At the early age of six, Justin Mutawassim knew he wanted to be a pilot. A year before, he had seen what a cockpit looks like after being invited by Delta pilots to take a look during his first flight. Fascinated by what he saw, Mutawassim was bent on becoming a pilot.
But while in middle school, a teacher told him that he would need perfect vision in order to become one. That dampened his spirits, meanwhile, that information was wrong. “When I heard that, I was really defeated,” Mutawassim, who wears glasses, recalled to The Washington Post. “I didn’t really have the ability to fact check that.”
In 2014 when he graduated from high school, he started a career in broadcasting, working part-time as a technical director for some minor league sports teams before deciding to study for a communications degree at a community college in Dallas. A year after starting the course, he dropped out over a lack of interest. Certainly, his dream of joining the aviation industry remained so he started work as a ramp agent for Delta Air Lines, where he soon rose from agent to supervisor, and then, instructor.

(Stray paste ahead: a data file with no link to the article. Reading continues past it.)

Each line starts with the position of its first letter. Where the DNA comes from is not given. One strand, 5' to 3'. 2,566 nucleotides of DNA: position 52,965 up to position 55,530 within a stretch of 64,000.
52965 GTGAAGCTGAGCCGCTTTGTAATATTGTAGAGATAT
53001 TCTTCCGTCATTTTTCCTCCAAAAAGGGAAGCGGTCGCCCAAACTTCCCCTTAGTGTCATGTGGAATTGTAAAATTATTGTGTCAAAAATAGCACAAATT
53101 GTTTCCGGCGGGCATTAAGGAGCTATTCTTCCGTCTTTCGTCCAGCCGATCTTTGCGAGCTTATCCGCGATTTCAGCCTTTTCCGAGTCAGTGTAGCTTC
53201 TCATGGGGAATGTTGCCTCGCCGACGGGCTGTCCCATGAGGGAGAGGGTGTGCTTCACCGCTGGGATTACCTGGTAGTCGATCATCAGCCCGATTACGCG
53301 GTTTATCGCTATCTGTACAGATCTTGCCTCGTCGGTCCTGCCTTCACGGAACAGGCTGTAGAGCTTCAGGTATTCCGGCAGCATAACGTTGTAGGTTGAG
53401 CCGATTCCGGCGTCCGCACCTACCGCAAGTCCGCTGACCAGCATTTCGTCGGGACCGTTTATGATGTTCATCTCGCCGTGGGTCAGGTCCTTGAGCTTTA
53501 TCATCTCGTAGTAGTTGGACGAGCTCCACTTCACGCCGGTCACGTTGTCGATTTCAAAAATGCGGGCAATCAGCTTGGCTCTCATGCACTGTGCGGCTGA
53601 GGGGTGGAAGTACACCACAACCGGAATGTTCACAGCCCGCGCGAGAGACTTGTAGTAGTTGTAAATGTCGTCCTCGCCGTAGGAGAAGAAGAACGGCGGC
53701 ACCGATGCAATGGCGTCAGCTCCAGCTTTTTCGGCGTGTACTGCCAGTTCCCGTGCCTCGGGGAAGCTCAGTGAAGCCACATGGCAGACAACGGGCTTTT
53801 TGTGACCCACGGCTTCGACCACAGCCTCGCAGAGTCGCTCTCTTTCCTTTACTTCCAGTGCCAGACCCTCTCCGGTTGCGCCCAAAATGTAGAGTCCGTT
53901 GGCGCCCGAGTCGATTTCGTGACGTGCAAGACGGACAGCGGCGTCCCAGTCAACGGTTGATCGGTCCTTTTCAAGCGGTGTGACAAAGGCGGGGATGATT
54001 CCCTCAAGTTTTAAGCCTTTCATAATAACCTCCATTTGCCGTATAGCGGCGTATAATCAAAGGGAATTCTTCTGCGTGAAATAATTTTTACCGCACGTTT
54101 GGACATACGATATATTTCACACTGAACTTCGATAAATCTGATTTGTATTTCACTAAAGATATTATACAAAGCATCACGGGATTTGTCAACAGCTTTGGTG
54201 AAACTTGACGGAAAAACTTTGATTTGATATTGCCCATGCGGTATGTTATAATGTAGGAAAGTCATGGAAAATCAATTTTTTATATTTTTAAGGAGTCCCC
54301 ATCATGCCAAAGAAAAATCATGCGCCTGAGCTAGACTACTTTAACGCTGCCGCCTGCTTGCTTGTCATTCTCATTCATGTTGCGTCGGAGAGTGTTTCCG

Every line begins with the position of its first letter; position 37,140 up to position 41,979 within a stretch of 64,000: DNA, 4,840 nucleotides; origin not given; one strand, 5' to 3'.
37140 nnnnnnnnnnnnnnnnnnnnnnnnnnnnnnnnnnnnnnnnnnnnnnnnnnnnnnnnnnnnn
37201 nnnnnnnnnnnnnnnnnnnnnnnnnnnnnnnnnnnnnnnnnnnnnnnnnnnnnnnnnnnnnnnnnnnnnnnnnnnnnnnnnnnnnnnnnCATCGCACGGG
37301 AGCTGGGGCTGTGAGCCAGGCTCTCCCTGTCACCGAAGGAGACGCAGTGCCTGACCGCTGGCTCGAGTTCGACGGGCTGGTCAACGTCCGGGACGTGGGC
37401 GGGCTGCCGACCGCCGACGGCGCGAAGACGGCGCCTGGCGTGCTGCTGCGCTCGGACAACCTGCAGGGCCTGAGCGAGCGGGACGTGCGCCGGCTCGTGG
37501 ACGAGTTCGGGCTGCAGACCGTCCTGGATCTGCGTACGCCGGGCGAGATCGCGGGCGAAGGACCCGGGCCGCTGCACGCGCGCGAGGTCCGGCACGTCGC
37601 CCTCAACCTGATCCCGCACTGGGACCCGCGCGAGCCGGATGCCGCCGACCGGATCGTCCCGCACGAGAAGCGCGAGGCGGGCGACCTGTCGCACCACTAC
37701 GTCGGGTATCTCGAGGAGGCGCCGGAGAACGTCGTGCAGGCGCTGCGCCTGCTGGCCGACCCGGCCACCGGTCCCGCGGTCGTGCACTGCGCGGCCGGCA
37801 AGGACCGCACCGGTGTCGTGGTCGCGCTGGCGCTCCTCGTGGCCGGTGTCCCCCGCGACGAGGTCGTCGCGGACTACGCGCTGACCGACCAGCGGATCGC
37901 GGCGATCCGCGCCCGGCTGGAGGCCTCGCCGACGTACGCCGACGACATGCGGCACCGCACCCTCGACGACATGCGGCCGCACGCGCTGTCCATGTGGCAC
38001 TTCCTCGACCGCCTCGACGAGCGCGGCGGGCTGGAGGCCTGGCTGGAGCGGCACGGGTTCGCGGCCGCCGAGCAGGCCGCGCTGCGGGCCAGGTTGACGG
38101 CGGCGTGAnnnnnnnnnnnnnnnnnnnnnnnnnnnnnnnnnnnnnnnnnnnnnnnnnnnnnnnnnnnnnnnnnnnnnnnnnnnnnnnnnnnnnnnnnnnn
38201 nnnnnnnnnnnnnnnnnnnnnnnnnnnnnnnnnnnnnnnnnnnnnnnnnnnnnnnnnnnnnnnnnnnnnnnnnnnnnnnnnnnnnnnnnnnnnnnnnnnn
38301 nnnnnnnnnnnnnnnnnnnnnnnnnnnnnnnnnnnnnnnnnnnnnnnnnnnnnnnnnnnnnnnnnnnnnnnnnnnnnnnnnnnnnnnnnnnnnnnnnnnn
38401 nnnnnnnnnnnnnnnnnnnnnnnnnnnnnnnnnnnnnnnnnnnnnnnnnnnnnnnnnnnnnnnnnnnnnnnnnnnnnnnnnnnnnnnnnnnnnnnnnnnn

While serving in these roles, Mutawassim never forgot his interest in becoming a pilot but he didn’t know how to go about it until he met Ivor Martin in 2016, a pilot for Virgin America. Martin helped Mutawassim come up with a career plan that could enable him to achieve his dream. He assisted Mutawassim with his written tests to apply for flight school and advised Mutawassim’s parents to co-sign a loan that will cater to his degree.
Mutawassim went to ATP Flight School in Dallas and passed all the requirements needed to become a commercial pilot. In 2018, he began work as a pilot for a regional airline, Republic Airways, before moving to a start-up airline called Breeze Airways in 2021. After six months there, he applied for a position at Delta after getting to know that a college degree was no longer required for pilots.
Mutawassim got the job and completed his final qualification flight on October 1 after about five months of training. “It feels incredibly surreal still,” said Mutawassim. Less than 3% of commercial airline pilots in America are Black, according to one report, and this makes Mutawassim’s story very inspiring.
The 26-year-old from New York City is now aiming to become a captain.